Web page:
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Old 11-02-2006, 12:27 PM
 
1,418 posts, read 9,369,029 times
Reputation: 914

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Quote:
sell your house (which won't sell now because no one can afford to insure it or pay the property taxes!)
Um, I'll buy it. Maybe not for the price you're asking, but me, and a bunch of other people in this state, will gladly releave you of your burden.

Also, I hear alot of complaining about high taxes by people who are living in their homes. However, homestead property is capped at 3% increase of value/year, regardless of how much your house appreciates. This is about the same rate of inflation, and the same rate that wages get increased.

I would be the first to agree that the increase in homeowner's insurance has been really rough for many of us.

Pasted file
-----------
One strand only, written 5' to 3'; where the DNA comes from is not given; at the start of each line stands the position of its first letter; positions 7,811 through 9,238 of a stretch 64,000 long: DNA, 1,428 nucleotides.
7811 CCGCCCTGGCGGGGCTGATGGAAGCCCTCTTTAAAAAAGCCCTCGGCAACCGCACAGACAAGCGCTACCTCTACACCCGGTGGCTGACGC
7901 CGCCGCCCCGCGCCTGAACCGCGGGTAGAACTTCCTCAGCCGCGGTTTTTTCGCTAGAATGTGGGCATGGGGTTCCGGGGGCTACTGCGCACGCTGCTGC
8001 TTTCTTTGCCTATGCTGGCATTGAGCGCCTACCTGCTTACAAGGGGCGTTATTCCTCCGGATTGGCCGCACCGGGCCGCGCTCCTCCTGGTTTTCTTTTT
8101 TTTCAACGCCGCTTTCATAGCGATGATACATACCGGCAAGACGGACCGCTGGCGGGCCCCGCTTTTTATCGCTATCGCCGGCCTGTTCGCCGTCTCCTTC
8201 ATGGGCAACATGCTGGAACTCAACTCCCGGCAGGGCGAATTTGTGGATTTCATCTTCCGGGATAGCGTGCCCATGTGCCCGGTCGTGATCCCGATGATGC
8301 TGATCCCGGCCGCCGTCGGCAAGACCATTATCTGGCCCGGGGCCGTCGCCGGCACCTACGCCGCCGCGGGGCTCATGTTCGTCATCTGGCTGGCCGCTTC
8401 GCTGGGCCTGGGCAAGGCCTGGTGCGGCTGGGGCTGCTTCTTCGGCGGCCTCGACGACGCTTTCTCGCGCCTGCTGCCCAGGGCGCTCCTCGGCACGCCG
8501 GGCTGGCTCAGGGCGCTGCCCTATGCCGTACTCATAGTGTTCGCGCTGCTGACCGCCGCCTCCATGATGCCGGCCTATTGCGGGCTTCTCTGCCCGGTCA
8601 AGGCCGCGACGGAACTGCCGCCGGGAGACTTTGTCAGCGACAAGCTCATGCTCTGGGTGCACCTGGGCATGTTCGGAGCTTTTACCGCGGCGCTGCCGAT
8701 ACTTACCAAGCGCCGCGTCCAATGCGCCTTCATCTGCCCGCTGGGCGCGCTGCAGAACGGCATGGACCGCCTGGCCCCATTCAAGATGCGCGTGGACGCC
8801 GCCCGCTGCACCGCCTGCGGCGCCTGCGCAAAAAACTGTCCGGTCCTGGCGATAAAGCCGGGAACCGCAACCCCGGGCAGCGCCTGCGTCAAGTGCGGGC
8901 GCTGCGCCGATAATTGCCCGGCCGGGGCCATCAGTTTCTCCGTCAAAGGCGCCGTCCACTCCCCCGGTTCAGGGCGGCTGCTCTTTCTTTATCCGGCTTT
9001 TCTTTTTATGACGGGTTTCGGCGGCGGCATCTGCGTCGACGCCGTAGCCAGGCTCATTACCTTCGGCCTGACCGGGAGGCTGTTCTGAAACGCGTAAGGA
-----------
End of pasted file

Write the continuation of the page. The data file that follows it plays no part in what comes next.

What I hear is "my taxes are too high and I can't afford to live here any longer"

What I believe is really going on is that there are people out there that purchased houses that were beyond their means on variable rate, or interest only mortgages, their payments have jumped up, and now they can't afford to keep their homes. Just my (not-so-humble) opinion.
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Old 11-02-2006, 12:37 PM
 
Location: Beautiful South Florida!
243 posts, read 1,011,492 times
Reputation: 106
[quote=ponytail;149078]
Quote:
Originally Posted by s01 View Post
I'm headed out ASAP (soon as the house is sold) headed to NH. No state tax, not as many ridiculous government fingers dipping into my rights as a citizen, and no capital gains tax! (Florida is something like 15-20%!)
QUOTE]Article No: 502 (Revised: 12/11/2001 )

Regarding Florida having a capital gains tax...
From the Florida Department Of Revenue...

Question: Does Florida have a capital gains tax?
Answer: The Florida income tax code piggybacks the federal income tax code for treatment of capital gains of corporations. The State of Florida does not have an income tax for individuals and, therefore, no capital gains tax for individuals.